Arts and Culture 2011

Amy Holtcamp



Southern talent shines at the Aiken Center for the Arts

Posted 12/14/2010 10:42:00 AM

At first glance, nestled among the mom-and-pop stores and antique parlors on Laurens Street, the Aiken Center for the Arts might seem like a cozy gift shop.

The front of the store is, in fact, a shop – one full of handmade pottery, paintings, jewelry and other handmade items where I have spent hours browsing and, where, I think I have shown miraculous restraint in not buying up everything in sight.

So, needless to say, I would love the Aiken Center for the Arts if it were only a lovely store where you can always find the perfect gift. But with five gallery spaces, extensive art classes for children and adults, and great special events and performances year-round, it is so much more than that.

On my most recent trip to Aiken, the galleries were filled with a diverse collection of wonderful artwork.

Marilyn Hartley is a professor of art at USC Aiken and brings her expressive portraits to the Aiken Artist Guild Gallery. Nearby Anne Nielsen’s landscapes hang in the Wyatt Gallery.

Amanda Carder’s still lifes will have you doing a double take. Her subjects often include glasses of ice water or wine, catching the light and twinkling reflections back at the viewer. While on first glance they appear to be beautiful photographs, when you look closer and read the caption “oil on canvas” you realize that they are all paintings. Her detailed and intense realism is magical.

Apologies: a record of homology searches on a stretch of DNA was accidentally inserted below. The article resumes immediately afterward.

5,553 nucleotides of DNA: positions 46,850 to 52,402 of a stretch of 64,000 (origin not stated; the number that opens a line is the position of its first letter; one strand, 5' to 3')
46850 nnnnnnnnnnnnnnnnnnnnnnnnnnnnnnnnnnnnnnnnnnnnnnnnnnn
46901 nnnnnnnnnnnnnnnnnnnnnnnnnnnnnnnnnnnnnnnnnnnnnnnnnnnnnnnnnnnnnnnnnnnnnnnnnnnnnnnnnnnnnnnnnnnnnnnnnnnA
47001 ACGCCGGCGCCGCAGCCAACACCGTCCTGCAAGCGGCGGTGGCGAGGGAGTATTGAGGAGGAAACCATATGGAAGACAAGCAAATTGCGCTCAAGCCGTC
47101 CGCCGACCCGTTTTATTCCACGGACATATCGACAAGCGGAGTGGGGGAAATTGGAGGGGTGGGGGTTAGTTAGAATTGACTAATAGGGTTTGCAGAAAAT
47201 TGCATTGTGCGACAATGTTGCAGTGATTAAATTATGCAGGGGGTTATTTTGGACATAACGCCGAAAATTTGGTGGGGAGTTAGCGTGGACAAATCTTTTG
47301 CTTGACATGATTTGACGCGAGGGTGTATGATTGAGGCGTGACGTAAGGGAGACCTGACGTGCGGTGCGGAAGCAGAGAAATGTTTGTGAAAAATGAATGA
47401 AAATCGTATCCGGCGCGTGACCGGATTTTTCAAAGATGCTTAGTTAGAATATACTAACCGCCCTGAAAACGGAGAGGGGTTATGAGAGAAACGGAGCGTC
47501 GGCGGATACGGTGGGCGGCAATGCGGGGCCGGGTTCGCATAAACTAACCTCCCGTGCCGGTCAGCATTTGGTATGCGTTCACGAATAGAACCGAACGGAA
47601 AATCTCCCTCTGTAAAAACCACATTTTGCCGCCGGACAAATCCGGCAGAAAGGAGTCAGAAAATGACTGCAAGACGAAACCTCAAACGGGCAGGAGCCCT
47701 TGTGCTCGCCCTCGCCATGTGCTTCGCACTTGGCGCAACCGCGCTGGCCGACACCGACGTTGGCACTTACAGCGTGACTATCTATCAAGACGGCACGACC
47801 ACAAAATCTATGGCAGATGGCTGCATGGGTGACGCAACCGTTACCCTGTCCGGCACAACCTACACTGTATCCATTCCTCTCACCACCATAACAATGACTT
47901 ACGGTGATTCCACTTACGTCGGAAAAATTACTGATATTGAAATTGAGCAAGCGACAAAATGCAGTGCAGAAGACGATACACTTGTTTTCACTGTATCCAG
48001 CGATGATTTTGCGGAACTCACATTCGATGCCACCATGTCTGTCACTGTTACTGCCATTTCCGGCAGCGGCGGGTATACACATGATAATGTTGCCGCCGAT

Upstairs in the Brooks Gallery is a real treat: an exhibit of Patrick Donovan’s artwork.

Donovan was working in business when he graduated from USC, but as he says he had been “doing art before I could write my name.” One night his dog, Tanner, woke him up to warn him that his house was on fire. He survived but lost everything in the fire, including his beloved pet. A friend suggested he go back to drawing as a way out of the depression that followed. He began putting his sketches on T-shirts, and his company, Brave Friend Apparel and Design (named in honor of Tanner) was born.

What’s so special about the exhibit of Donovan’s work is that much of it was done when he was a child. The artwork allows you to see the progression of an artist from child to teenager to young man to entrepreneur. It’s a rare opportunity to follow the course of a person’s creative life.

The Aiken Center for the Arts is at 122 Laurens St. in the heart of downtown Aiken. Hours are Monday-Saturday from 10 a.m. to 5 p.m. All gallery exhibitions are free and open to the public.